Today’s guest is Lecia Cornwall, author of the Once Upon A Highland Series.
Oh, the terrible trials of being a writer! You’d think it would be an easy thing, telling the story of two people who meet, fall in love, and live happily ever after, especially when there’s magic, and snow, and Christmas in the glorious Scottish Highlands involved.
But it’s not.
Good characters—the kind who satisfy a writer’s need to create someone real as well as magical, can be incredibly stubborn. The simply refuse to lie down on the page and do as they’re told.
Take the Heroine of Once Upon A Highland Christmas, for example. Lady Alanna McNabb is the middle sibling of three willful sisters. She’s used to hand-me-downs, being the peacekeeper in the family, and staying quietly in the shadows as her older and younger sisters get all the attention. She even prevents a potential scandal by agreeing to marry the insistent suitor her older sister rejected. Alanna uses her head, not her heart. She will do her duty, please her family, and marry Lord Merridew, even if she doesn’t love him—or even know him.
But Alanna has just as much pluck as the rest of her family—she is a McNabb, after all—and after two books, we know that the McNabbs never settle for anything less than true love, and mayhem will always swirl around them like a snowstorm until the final I do’s are said.
Secretly, in her heart of hearts, Alanna wants a man who loves her for herself, not because her brother is an earl and her dowry is huge, or her sisters are the prettiest lasses in the Highlands. She decides a wee walk in the hills on the eve of her wedding will surely sweep such foolish notions away. The day is fine when she sets out, but the weather in the Highlands can be as unpredictable as love—or magic— and she suddenly finds herself lost in a blizzard, and freezing.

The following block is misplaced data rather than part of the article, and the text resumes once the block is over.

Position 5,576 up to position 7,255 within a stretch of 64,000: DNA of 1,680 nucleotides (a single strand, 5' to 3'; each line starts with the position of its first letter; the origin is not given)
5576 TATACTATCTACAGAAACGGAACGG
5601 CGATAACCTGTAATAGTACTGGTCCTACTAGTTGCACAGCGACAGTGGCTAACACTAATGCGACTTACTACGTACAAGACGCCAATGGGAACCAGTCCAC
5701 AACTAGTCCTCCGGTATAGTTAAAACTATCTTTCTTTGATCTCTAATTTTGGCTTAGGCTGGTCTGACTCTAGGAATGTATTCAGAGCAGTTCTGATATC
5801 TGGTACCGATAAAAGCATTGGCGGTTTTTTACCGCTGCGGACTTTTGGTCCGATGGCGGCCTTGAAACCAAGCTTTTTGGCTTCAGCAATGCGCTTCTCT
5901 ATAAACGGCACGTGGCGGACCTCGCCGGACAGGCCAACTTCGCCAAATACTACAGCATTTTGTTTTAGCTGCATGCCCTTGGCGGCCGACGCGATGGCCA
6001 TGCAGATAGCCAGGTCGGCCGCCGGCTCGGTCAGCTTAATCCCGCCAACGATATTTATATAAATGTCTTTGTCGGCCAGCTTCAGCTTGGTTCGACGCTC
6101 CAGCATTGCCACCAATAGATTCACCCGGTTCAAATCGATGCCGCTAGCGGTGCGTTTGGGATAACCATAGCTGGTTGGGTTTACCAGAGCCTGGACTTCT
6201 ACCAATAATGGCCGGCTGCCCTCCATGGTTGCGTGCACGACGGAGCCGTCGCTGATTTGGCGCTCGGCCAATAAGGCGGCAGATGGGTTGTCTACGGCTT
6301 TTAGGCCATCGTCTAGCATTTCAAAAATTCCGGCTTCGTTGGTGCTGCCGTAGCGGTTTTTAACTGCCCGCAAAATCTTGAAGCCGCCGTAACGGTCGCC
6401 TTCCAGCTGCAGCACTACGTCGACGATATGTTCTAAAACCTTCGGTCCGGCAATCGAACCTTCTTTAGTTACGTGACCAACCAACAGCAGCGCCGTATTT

It isn’t every day a man finds a beautiful lass in the snow, half frozen, and in need of rescue. Laird Iain MacGillivray saves Alanna’s life, spending a night in an abandoned cottage, holding her body close to his to warm her. He tells himself it’s the right thing to do, and love and desire don’t enter into it for a minute. Iain believes there are two kinds of men—those who put honor and duty and responsibility above their own feelings, and those who live for pleasure. He’s the first kind of man, thank you very much. Throwing lovely, half-frozen lasses in front of him appears to be a waste of time.
But everyone at Craigleith Castle knows Iain has met his perfect match the moment they see him carrying Alanna, wrapped in his plaid—everyone except Iain himself, of course. His kin suggest that he claim her and keep her in the old Highland way, but Iain is a modern man, not a reiver. His head tells him his cousin Penelope will make the perfect bride. She has the right upbringing and the training to be a suitable countess. Love doesn’t enter into it. Why should it? The needs of his people come well before his own desires, and that’s that.
Were there ever two people who needed a healthy dose of magic more? Continue reading